It really shouldn’t be that hard to make a good Godzilla game. Okay, that’s perhaps an unfair statement, because actually making any game is a hefty endeavor. But in regards to concept, why would it ever be difficult to figure out what a Godzilla game should be? You have one giant monster fight another giant monster and there you go, a Godzilla game. But for whatever reason, it took developers a long time to figure out the obvious when it came to thinking of an idea for a game starring the king of the monsters. Such is the case with the NES’ Godzilla: Monster of Monsters which, despite having a few unique ideas at its disposal, is far more complicated and tedious than it needs to be, and is bogged down all the more thanks to some utterly baffling game design choices.
In Godzilla: Monster of Monsters, players take control of Godzilla and Mothra, as they make their way across shoot-em-up stages and face off with other monsters. Sounds simple enough, but here’s where things get weird; the game is presented as a kind of board game. Godzilla and Mothra make their way across a game board, with the different spaces leading to a short stage, and the enemy monsters having a turn of their own. When the good and evil monsters come face-to-face, they do battle with each other. More enemy monsters are added with each new board, and Godzilla and Mothra can gain levels a la RPGs by defeating more boss monsters.
Okay, so far it doesn’t sound so bad. Why Godzilla needs to be presented as a board game is anybody’s guess, but hey, combining the board game setup with RPG and fighting elements is original, at the very least. Godzilla and Mothra even play differently; with Godzilla moving two spaces on the board at a time compared to Mothra’s four, and Godzilla attacking with his claws and his devastating laser breath, while Mothra spits a projectile and can drop her wings like bombs (strangely, the special moves are used by pressing the Start button, with the Select button pausing the game).
Here’s where things start to go haywire, however. During your turn, you can only move one of the monsters at a time! And when I said the spaces on the board have their own stages, I meant every space on the board! So basically, a turn consists of moving one of your characters a few spaces, and then playing a stage in which you’re constantly being bombarded with enemy fire, and there’s often no definition between what’s in the background and what’s in the foreground (many obstacles, such as volcanos, which appear in the back must be destroyed before your character can walk past them). And how do you finish a board and move on to the next? By making your way to the opposite end of the board and completing its final stage, naturally.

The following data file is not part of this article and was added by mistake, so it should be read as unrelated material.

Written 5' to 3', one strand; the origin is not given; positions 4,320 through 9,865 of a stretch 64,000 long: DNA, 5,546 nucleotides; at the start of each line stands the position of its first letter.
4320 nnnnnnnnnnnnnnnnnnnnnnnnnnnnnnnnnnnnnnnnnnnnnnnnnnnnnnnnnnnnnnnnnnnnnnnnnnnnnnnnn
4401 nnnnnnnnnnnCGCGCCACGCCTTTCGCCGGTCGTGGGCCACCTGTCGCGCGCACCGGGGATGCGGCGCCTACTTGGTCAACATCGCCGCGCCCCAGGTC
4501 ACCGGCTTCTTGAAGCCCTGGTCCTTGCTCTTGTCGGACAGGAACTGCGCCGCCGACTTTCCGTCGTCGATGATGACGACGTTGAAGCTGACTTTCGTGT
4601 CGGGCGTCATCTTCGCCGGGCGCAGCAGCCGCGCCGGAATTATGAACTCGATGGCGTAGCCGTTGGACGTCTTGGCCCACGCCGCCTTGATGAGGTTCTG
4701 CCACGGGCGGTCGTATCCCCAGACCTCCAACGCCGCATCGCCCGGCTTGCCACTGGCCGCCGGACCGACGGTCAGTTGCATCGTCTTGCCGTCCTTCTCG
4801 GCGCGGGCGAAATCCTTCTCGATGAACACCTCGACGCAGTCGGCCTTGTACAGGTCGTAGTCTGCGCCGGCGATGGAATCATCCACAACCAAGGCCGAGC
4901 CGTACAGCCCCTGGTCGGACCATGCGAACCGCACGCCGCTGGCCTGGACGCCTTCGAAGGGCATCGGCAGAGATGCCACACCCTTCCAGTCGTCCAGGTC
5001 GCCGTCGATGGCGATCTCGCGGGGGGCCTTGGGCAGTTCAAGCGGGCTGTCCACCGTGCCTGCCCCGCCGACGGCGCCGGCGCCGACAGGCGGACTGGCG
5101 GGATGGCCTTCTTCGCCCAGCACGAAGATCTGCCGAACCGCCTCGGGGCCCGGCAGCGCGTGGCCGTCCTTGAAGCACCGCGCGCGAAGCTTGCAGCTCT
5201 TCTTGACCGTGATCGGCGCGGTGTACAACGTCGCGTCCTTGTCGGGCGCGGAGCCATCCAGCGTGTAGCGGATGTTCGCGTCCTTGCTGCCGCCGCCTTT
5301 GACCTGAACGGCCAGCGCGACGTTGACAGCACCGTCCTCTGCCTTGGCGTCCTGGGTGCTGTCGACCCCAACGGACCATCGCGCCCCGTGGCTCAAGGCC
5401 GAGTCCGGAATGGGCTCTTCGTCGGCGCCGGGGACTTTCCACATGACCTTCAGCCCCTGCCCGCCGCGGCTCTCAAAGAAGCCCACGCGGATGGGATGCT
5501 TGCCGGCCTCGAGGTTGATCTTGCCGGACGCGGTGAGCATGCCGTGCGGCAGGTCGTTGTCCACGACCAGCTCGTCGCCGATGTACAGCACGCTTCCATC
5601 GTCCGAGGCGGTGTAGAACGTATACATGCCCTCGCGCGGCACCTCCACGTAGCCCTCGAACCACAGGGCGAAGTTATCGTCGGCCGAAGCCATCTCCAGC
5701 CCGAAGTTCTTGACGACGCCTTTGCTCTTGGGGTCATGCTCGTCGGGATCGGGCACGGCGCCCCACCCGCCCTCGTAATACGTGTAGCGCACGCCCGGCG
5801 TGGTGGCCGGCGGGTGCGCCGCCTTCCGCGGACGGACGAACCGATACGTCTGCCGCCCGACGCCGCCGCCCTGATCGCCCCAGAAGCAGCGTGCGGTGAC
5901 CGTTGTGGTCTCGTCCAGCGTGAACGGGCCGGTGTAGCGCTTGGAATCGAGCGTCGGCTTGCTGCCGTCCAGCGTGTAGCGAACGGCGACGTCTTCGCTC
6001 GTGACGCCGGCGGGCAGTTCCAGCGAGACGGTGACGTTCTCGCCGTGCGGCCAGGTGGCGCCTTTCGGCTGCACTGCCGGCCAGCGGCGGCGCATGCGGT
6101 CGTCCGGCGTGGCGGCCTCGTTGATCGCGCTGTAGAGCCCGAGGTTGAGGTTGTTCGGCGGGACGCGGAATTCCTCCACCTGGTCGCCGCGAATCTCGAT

The stages themselves may not be particularly long, but when you have to play through one for every space you land on, combined with the limited movement of your characters on the game board, the process becomes beyond tedious.
Things get even weirder when you realize your fights with enemy monsters have time limits. If you fail to defeat a monster during the fight, you’ll have to wait for another round to finish them off (thankfully, they retain any damage you did to them previously). But if you fail to defeat them two or three times, they’ll run away from the board (complete with hilariously translated dialogue boxes explaining the details of the monster’s cowardice), which means you miss out on gaining a level or two.
Here’s where the flaws go from obnoxious to game-breaking: In order to progress through the game, your surviving monster or monsters have to make it through the board’s end level. That may sound like it makes sense, but if both of the player monsters are alive, they both have to make it through the finish, which doubles down on the already tedious process. So if you think you’re being clever by strategically moving the slower but more powerful Godzilla into the path of enemy monsters to take them out while you have Mothra dart for the finish line, sorry. No dice. They both have to get through the finish line, which means you have to go through every stage on every space you land on!
Now, you can take a bit of a shortcut… if you purposefully get one of your monsters killed in one of the levels or against a boss. But that puts you at a huge disadvantage should your surviving monster have to go up against multiple monsters in order to progress (like the bosses, your damage also stays intact, unless you find enough healing items in a stage). But if one monster dies early, you can get the other to the end and both of your characters will be back on the next board. It’s just a risky game to play.
Don’t think that process will work in reverse though. If you manage to get one monster through the board, you can’t have the monster that’s left on the board die, because then it’s game over. The game would still be pretty bad even if the progression were more streamlined, but I can safely say it wouldn’t be nearly as bad if you could just move on by having one monster reach the end! If the player reached the end of the board, that’s all that should matter. The game really gives off the impression that the developers just didn’t think all these details through.
Godzilla: Monster of Monsters is one of the many early examples of developers overthinking what a Godzilla game should be. Although the board game and RPG elements have a bit of originality to them, the gameplay featured in the stages is just too bland, and the process of getting through it all is simply beyond arduous, making the whole thing go from a missed opportunity to a flat-out bad game.